The American Health Care Act: What You Need to Know | Speaker.gov

Obamacare has failed the American people. Over the past seven years, we’ve seen premiums skyrocket, choices dwindle, and government take more control over our health care. Left unchecked, the damage wrought by Obamacare would continue to spin out of control.

Enter the American Health Care Actlegislation introduced today by House Republicans to repeal and replace Obamacare. Our plan will create an environment for universal access to quality, affordable health care. It will help create more choices, lower costs, and give back control to individuals and families. It will move decisions away from Washington and into state programs, doctors’ offices, and family living rooms.

Of course, peace of mind is everything, and there will be a stable transition to make sure no one has the rug pulled out from under them. In addition, our plan takes care of people with pre-existing conditions and lets young adults stay on their parents’ plan. We will also work to ensure access to quality care for the poor and most vulnerable. Here’s how:

Modernize Medicaid

Medicaid is not sustainable in its current condition. By modernizing and strengthening the program, our reforms will empower states to create plans to best meet the specific needs of their citizens. It will put Medicaid on financial footing so it can do what it was designed to—protect the most vulnerable. It will help Americans in need of health coverage and return the focus of the program to its original intent.

Introduce the Patient and State Stability Fund

We have to repair the state insurance markets damaged by Obamacare. Our plan will do so through the Patient and State Stability Fund, allowing states to allocate resources in ways that will best take care of the most vulnerable of their populations. States can use these funds to support high-risk pools, cut out-of-pocket costs like premiums and deductibles, and promote health care accessibility. The Patient and State Stability Fund will give states the flexibility they need to care for their citizens.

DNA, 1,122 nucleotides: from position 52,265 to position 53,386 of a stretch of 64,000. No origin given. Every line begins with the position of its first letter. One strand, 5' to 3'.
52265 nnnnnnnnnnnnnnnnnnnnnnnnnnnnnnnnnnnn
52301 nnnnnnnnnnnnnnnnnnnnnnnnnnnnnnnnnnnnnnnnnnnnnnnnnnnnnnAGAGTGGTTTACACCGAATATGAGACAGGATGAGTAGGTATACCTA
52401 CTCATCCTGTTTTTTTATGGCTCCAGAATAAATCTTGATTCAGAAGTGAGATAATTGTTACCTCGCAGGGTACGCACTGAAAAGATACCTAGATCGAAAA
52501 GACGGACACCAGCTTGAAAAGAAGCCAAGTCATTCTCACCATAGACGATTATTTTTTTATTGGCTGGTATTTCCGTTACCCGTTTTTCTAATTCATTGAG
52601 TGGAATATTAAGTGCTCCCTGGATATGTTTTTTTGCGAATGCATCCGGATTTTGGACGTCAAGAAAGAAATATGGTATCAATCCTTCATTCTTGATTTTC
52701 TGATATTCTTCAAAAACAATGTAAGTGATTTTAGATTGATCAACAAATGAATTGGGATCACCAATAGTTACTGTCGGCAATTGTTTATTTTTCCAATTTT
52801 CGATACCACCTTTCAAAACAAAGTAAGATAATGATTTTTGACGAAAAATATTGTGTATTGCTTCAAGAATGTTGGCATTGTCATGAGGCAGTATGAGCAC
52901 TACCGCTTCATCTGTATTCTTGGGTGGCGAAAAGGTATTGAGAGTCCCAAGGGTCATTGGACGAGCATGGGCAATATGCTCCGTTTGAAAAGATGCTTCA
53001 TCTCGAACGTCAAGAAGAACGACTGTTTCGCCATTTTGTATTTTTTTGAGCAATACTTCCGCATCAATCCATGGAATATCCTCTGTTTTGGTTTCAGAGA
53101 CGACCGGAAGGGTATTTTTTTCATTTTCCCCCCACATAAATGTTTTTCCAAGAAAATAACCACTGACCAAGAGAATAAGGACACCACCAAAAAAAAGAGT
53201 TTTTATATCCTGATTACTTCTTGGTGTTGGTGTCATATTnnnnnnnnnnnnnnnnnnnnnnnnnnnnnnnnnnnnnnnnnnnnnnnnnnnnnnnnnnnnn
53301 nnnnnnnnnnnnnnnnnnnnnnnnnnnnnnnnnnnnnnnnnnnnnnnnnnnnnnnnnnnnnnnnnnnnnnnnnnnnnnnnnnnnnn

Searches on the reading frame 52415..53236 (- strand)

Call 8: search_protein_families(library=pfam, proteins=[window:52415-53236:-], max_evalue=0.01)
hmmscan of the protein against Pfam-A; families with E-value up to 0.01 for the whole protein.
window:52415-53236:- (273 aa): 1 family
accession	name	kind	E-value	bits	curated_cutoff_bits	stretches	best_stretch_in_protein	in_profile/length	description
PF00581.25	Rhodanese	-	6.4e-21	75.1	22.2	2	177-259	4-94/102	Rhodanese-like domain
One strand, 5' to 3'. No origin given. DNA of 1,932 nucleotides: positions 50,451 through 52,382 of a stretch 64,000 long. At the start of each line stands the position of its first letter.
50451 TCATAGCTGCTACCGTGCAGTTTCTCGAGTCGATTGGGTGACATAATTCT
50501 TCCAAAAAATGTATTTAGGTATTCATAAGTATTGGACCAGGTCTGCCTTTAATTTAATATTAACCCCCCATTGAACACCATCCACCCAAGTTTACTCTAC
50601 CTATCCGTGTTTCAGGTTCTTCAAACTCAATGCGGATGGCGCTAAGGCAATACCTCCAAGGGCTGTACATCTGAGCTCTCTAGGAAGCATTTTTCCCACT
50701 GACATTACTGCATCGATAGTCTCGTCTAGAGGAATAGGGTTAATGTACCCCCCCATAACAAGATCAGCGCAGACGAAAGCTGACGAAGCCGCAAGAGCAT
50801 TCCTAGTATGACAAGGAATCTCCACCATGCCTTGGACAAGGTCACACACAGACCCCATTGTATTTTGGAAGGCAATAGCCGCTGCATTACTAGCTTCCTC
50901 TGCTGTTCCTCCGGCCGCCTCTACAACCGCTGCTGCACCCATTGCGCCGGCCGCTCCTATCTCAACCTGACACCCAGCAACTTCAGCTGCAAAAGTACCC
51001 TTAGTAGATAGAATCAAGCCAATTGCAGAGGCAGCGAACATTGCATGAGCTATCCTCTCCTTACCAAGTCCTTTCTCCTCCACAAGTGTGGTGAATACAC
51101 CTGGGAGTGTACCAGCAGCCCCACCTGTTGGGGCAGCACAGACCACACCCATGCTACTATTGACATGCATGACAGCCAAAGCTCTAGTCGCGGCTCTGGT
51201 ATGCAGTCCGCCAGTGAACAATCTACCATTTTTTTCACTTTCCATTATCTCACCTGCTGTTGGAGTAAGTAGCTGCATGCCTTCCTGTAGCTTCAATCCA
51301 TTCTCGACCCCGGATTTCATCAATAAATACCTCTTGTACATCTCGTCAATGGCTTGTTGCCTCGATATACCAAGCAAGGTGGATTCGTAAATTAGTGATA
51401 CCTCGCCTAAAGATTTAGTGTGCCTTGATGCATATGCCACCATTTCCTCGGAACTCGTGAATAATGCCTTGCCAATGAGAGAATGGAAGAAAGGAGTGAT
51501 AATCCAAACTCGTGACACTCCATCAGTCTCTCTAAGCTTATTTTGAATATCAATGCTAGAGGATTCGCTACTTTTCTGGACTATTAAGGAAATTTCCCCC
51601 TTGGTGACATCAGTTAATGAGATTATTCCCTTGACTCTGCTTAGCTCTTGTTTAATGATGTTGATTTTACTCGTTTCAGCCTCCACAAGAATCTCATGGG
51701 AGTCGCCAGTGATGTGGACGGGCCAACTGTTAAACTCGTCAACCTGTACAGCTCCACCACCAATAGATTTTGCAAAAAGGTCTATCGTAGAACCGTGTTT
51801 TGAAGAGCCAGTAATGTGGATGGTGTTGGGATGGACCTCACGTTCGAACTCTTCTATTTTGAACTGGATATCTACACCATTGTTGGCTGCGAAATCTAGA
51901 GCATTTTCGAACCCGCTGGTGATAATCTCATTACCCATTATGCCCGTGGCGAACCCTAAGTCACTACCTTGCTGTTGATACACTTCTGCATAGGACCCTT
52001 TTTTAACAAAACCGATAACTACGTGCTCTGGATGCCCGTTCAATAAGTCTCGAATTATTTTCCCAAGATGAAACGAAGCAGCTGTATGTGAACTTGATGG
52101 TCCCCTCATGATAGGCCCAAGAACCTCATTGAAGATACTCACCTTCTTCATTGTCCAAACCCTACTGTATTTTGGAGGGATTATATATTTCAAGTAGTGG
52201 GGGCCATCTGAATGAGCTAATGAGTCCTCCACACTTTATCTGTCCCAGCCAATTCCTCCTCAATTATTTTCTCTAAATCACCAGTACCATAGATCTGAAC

Enhance Health Savings Accounts (HSAs)

Obamacare’s one-size-fits-all policies limit how individuals can spend and save their health care dollars. Our plan will do the opposite. By enhancing HSAs, we’ll empower individuals and families to spend their money how they see fit. This will create choice and competition among insurers. Ultimately, stronger HSAs will result in greater affordability and higher quality for Americans nationwide.

Provide Advanceable, Refundable Monthly Tax Credits

Obamacare subsidies are designed to drive people toward expensive, one-size-fits-all coverage—increasing costs and discouraging competition and work. After a stable transition period, our plan will repeal the open-ended subsidies and instead offer middle-income Americans an advanceable, refundable tax credit that empowers them as consumers. Available to those under a certain income who do not receive health coverage through work or a government program, these credits will be age-based, portable, and help create a true market for quality coverage. With this credit, we’ll incentivize competition to ensure there are quality, affordable plans for purchase.

Eliminate Costly Insurance Mandates

Obamacare mandates drive up the cost of coverage and stifle consumer choice. While the Trump administration has already acted to roll back the regulatory burdens of Obamacare, our plan will also reduce Washington control so consumers can more easily buy the kind of plan that fits their particular needs. These reforms will help provide consumers more affordable coverage options.  

Republicans made a promise to the American people—and today, we are turning those words into action. By repealing and replacing Obamacare, we will encourage greater choice, lower costs, and give power back to states and individuals.

This is the American Health Care Act.

BREAKING NEWS → We just introduced our bill to repeal and replace Obamacare. The American Health Care Act is a plan to...

Posted by Speaker Paul Ryan on Monday, March 6, 2017